Alcohol, drugs, food, or sex are all things we think of when mentioning addiction, but there are many things the addictive mind can get hooked on. When it comes to uncommon addictions such as video games, lifestyles, obsessions, retail therapy problems, etc, we find a whole new category of addict: process addictions.
The textbook definition of addiction, according to the American Society of Addiction Medicine is:
“A primary, chronic disease of brain reward, motivation, memory and related circuitry. Dysfunction in these circuits leads to characteristic biological, psychological, social and spiritual manifestations. This is reflected in an individual pathologically pursuing reward and/or relief by substance use and other behaviors.”
SOME UNCOMMON ADDICTIONS
Lying – Those addicted to lying take a false sense of security from the act and the truth seems to be dangerous.
Plastic Surgery – Those of us who aren’t happy with our bodies want to fix as many flaws as they can find, which becomes obsessive. It can also become harmful to our bodies and organs.
Getting Tattooed – A tattoo is more socially acceptable these days, but too many can ruin career goals. So why do people do it? It’s thought that the endorphins and adrenaline released by the body to help fight the pain of the needle become a source of addiction.
Hair Pulling – The act of pulling one’s hair might offer a type of comfort but can lead to skin damage and/or permanent hair loss.
Chewing Ice – As harmless as it sounds, it can herald a more serious medical issue affecting the body. For instance, a person could be anemic or lacking important vitamins.
THE HISTORY OF UNCOMMON ADDICTION
But it doesn’t stop there. In fact, TLC devoted an entire series to the subject called “My Strange Addiction” which featured people who were obsessed with pulling hair out of drains; eating cheesy potatoes; eating glass; bathing in bleach; eating pottery and cigarette ashes; and even eating rocks.
So what is it about eating that has spawned as many uncommon addictions as there are items that can fit in the mouth? Eating – and wanting – items that aren’t food is known as Pica. When the desire is for soil or items from the earth such as coal and chalk, the condition is known as Geophagia.
Both Pica and Geophagia are thought to be caused by a lack of iron or zinc, but might also speak to autism, mental retardation, or mental illnesses.
Addiction to video games is also on the list of uncommon addictions – and it’s a pretty strong one. Most addicted gamers are male and under-30 years old; you can tell if you’re addicted by the amount of time spent thinking about gaming while performing other duties.
Interestingly, many professionals in the mental health field link the addiction to impulse control disorder. And because gaming increases dopamine levels, it is easier for some to become addicted to it. Sadly, this can lead to other addictions such as taking speed in order to stay awake longer hours to play. In fact, many uncommon addictions can bring about side effects that include addictions to abusing medication, drugs, or alcohol.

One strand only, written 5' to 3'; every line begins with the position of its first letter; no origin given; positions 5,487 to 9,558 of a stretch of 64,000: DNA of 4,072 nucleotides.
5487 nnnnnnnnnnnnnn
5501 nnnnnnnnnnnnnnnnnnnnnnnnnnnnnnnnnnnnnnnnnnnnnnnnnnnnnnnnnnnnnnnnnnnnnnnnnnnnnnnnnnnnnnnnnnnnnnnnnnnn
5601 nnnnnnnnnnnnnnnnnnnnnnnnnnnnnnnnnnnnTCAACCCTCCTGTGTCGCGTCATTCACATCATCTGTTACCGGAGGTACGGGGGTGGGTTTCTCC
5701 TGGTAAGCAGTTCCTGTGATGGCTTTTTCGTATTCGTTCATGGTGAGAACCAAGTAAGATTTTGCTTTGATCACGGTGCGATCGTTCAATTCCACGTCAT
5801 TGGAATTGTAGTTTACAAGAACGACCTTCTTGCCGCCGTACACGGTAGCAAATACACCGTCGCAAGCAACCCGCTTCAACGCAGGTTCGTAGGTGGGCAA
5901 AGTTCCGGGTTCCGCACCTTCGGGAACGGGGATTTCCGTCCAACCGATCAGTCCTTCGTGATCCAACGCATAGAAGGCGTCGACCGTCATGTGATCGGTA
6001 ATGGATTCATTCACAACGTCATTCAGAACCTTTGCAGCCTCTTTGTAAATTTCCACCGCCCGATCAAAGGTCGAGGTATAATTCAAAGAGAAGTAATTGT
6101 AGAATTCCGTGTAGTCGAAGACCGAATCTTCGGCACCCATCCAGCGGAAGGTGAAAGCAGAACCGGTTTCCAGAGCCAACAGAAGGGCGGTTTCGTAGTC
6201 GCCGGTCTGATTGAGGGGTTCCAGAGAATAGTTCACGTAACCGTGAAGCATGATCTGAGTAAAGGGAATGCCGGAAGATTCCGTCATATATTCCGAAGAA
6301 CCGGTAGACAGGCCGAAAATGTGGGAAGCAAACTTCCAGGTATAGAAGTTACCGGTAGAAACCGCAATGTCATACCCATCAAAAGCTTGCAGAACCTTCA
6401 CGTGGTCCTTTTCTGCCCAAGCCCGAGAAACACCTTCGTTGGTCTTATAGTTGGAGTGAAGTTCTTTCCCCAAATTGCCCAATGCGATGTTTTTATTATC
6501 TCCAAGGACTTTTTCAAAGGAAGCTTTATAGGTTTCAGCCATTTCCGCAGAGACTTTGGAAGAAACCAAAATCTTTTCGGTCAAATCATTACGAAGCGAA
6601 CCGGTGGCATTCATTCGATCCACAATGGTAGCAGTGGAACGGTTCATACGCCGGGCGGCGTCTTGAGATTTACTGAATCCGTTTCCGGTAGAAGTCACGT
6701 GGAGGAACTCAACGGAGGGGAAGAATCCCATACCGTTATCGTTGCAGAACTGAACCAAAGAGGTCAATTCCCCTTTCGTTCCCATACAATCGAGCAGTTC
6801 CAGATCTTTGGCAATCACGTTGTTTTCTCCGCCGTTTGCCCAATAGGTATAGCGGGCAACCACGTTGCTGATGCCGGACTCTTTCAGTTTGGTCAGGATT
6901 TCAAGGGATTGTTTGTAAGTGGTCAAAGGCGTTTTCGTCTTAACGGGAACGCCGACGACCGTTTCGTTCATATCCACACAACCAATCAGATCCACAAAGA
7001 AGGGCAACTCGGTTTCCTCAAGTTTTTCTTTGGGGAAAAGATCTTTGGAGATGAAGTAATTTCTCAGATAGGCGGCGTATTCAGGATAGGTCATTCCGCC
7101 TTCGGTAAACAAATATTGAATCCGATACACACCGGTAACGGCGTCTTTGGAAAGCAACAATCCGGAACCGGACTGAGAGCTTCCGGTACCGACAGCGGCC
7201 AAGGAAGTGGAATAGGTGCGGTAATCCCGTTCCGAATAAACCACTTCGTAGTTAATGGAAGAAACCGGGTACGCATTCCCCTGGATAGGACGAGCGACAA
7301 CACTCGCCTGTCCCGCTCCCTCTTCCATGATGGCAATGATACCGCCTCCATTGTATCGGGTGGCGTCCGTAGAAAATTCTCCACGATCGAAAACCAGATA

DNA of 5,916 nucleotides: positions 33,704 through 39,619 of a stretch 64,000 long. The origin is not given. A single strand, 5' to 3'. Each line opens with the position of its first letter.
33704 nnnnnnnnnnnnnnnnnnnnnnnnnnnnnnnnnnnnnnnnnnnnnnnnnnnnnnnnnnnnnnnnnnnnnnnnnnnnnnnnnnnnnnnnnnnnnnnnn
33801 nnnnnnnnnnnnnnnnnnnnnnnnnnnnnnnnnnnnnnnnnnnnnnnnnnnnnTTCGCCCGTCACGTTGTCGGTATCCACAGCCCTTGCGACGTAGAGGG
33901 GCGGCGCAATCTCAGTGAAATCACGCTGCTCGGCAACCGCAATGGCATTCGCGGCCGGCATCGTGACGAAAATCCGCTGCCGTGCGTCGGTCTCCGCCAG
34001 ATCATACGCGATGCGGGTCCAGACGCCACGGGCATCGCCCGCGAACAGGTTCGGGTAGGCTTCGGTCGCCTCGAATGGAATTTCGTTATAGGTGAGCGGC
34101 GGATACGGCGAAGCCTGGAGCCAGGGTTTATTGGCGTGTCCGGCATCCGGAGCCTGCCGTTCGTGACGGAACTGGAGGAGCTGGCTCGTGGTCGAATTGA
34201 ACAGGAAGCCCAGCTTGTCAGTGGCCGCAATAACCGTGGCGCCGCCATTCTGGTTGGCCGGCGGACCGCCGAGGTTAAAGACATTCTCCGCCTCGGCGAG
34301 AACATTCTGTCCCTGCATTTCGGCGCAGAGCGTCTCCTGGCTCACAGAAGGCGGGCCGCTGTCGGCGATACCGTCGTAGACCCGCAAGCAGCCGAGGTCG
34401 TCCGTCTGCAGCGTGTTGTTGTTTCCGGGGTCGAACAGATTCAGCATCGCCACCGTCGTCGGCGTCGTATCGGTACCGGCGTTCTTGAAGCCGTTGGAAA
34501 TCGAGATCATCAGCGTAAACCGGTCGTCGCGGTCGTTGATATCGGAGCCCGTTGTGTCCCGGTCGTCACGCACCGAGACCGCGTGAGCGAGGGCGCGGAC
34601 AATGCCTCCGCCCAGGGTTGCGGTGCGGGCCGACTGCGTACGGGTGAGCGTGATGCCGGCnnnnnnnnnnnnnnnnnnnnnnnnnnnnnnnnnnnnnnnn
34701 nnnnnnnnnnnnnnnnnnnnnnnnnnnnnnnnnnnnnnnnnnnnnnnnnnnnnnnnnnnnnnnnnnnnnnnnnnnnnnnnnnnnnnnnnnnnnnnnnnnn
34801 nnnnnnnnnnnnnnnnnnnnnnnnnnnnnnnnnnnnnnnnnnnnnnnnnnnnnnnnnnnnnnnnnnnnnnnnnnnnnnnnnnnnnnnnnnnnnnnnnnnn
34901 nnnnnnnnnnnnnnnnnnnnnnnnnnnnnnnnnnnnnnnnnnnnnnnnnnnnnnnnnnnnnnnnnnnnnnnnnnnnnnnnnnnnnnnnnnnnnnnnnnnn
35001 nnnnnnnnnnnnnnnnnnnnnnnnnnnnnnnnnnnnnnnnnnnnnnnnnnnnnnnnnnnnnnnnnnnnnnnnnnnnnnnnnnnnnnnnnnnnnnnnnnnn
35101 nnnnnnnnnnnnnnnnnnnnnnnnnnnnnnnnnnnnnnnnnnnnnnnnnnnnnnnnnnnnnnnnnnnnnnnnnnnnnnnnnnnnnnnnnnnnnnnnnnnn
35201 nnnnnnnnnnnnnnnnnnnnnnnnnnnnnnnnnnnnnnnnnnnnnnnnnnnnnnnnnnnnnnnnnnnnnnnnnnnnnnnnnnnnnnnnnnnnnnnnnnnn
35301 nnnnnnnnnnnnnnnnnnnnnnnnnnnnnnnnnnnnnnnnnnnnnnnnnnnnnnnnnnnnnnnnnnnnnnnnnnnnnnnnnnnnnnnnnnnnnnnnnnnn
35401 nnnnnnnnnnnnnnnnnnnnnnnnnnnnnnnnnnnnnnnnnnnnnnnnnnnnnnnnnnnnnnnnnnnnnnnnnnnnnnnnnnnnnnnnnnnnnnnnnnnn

“Like addiction to heroin, these ‘addictions’ are an effort to control or avoid discomfort instead of learning to cope with it in ways that don’t interfere with a person’s relationships, safety or livelihood,” says Clairmarie Szopa, MS, LCPC, NCC, adjunct faculty at National-Louis University and counselor at Choices Counseling & Coaching.
Addiction to forms of social media is on the rise with Science Daily saying substance and behavioral addictions have six core components: salience, euphoria, tolerance, conflict, withdrawal symptoms and relapse.
This same report from Baylor University continues on to give six questions that can help us define an uncommon addiction. All you have to do is answer yes to at least three of these questions to recognize addiction.
SIX QUESTIONS TO DEFINE AN UNCOMMON ADDICTION
- Salience: Is your social media use deeply integrated into your daily life?
- Euphoria: Do you depend on social media use for excitement throughout the day?
- Tolerance: Do you need to spend more time to get a “buzz” from social media?
- Withdrawal symptoms: Do you get nervous when you are not on social media?
- Conflict: Does your use of social media cause you trouble?
- Relapse: have you tried to cut-back on your use of social media but failed?
A valuable tool in combating any type of addiction – uncommon or substance abuse – is neurocoaching. As Casa Capri’s website has it:
“In a nutshell, it is an advanced computer program designed to decode the mysterious human brain. From these findings, the program creates a report indicating which treatment and techniques will be assigned and used.”
Whatever you do to combat your addiction, just remember there are many forms of addiction, but each form can be damaging to long-term health, both physical and/or mental. And just because someone is obsessed with shopping or tanning, doesn’t make it any less painful or real than a more common substance addiction.